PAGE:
How Much Does It Cost to Get a Dog’s Teeth Cleaned?

Many dog owners don’t consider dental care when it comes to budgeting for vet costs. In reality, your dog’s dental health is vital to his overall wellbeing. Gum disease and oral infections can trigger other illnesses within the body and can have a long-term impact on your dog’s quality of life.

The price of dental treatment depends upon what your dog needs and whether an anesthetic is needed.

How much does a dental cleaning for dogs cost?

The cost for a simple dental cleaning without an anesthetic is between $100 and $300 in the US. With anesthesia, the price is likely to increase to around $500-$600.

In the UK, prices start from around £150 and go as high as £550, with an average price of approximately £230 for a dental clean.

Other dental treatments will be priced differently, depending on the severity of the problem and the required treatment.

Where can I take my dog for teeth cleaning?

There are a few places you can go for this type of treatment.

  • Vet clinics. Typically they are the most expensive places to go, but some clinics offer reductions for low-income households.
  • Dog groomers. Whether it is a grooming salon or a mobile groomer, most will offer some form of basic dental clean. Prices vary between individual groomers, so shop around for the best prices.
  • Home cleaning. You can easily clean your dog’s teeth at home with a doggy toothbrush and specially formulated canine toothpaste.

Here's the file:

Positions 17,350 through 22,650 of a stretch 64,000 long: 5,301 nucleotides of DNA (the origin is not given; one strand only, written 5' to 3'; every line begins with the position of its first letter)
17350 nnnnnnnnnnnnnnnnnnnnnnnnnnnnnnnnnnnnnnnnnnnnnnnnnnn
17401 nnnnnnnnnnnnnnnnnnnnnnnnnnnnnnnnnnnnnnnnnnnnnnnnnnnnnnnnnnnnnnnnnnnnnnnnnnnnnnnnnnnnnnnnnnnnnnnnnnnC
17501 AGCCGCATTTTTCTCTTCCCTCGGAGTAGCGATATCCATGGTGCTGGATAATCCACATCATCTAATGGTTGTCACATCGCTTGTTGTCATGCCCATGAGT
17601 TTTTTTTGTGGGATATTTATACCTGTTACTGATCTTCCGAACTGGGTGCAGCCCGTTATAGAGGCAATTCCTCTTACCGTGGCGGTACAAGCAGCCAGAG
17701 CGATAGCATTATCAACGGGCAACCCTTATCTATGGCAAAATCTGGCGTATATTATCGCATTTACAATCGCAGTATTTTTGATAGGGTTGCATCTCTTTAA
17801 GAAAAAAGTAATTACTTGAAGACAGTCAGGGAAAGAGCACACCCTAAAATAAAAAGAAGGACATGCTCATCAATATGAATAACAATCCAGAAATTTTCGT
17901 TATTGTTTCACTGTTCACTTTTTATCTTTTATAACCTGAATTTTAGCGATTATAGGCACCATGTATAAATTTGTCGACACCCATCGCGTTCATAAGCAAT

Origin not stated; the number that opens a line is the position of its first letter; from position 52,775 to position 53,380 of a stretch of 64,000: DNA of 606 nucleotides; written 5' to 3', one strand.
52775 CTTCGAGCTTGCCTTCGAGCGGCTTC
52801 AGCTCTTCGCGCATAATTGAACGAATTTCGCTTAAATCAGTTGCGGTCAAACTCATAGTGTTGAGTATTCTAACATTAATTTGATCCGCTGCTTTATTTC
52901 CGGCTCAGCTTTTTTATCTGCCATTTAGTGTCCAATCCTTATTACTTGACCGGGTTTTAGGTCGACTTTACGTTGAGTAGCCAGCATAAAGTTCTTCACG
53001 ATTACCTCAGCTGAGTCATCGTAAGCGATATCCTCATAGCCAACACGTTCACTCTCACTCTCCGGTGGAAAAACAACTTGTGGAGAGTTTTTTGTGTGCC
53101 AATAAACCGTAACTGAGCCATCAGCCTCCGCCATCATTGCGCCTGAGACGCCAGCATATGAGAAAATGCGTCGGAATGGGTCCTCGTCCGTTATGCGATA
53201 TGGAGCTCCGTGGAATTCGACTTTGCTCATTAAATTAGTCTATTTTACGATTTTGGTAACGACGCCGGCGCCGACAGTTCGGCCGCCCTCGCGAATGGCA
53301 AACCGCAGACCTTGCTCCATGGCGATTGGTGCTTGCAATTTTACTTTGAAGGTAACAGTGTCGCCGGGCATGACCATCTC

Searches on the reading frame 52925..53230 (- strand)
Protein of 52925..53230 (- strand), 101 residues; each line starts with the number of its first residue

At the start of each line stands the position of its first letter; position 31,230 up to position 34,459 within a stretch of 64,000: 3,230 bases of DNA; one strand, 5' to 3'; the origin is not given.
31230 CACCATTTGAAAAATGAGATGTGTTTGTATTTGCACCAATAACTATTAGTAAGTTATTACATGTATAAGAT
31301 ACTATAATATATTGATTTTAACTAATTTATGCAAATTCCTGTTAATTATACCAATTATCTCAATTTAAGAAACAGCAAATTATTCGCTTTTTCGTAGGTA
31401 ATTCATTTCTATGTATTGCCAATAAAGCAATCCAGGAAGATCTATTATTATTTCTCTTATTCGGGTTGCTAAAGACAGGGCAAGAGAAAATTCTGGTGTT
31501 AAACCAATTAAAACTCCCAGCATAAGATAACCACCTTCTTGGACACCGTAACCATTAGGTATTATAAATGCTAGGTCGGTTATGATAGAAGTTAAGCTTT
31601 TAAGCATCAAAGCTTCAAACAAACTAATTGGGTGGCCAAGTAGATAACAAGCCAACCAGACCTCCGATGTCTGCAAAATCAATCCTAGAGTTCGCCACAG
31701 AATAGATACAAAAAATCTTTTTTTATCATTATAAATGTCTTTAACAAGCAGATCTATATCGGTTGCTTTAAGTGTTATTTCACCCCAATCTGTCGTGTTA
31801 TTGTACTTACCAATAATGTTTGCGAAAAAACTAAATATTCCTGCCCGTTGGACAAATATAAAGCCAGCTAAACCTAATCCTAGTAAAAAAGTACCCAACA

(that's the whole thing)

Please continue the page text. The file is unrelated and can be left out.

How to perform a dental cleaning for dogs at home

Cleaning your dog’s teeth is easy once they get used to the strange sensation. Here are a few simple steps you can follow:

  1. Purchase a dog toothbrush, which slides on the end of your finger, and dog toothpaste which is formulated with safe ingredients.
  2. Put a small amount of toothpaste on the brush and allow your dog to lick it. Then slowly start to introduce the toothbrush by touching it to his teeth and rewarding him for staying calm and still.
  3. Gradually start to introduce movement and praise him for being still. You will be able to slowly build up the time your dog will tolerate the brushing.

It is best to start when your dog is a puppy, but you can teach an older dog the same way. You will need plenty of patience and a calm demeanor, as dogs generally don’t like things being poked into their mouths!

You can use this as an opportunity to keep an eye on your dog’s gum health as well. A healthy dog will have a salmon pink gum color. If you notice any changes, contact your vet and make an appointment for a check-up.


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Hannah Elizabeth is an English animal behavior author, having written for several online publications. With a degree in Animal Behaviour and over a decade of practical animal husbandry experience, Hannah's articles cover everything from pet care to wildlife conservation. When she isn't creating content for blog posts, Hannah enjoys long walks with her Rottweiler cross Senna, reading fantasy novels and breeding aquarium shrimp.

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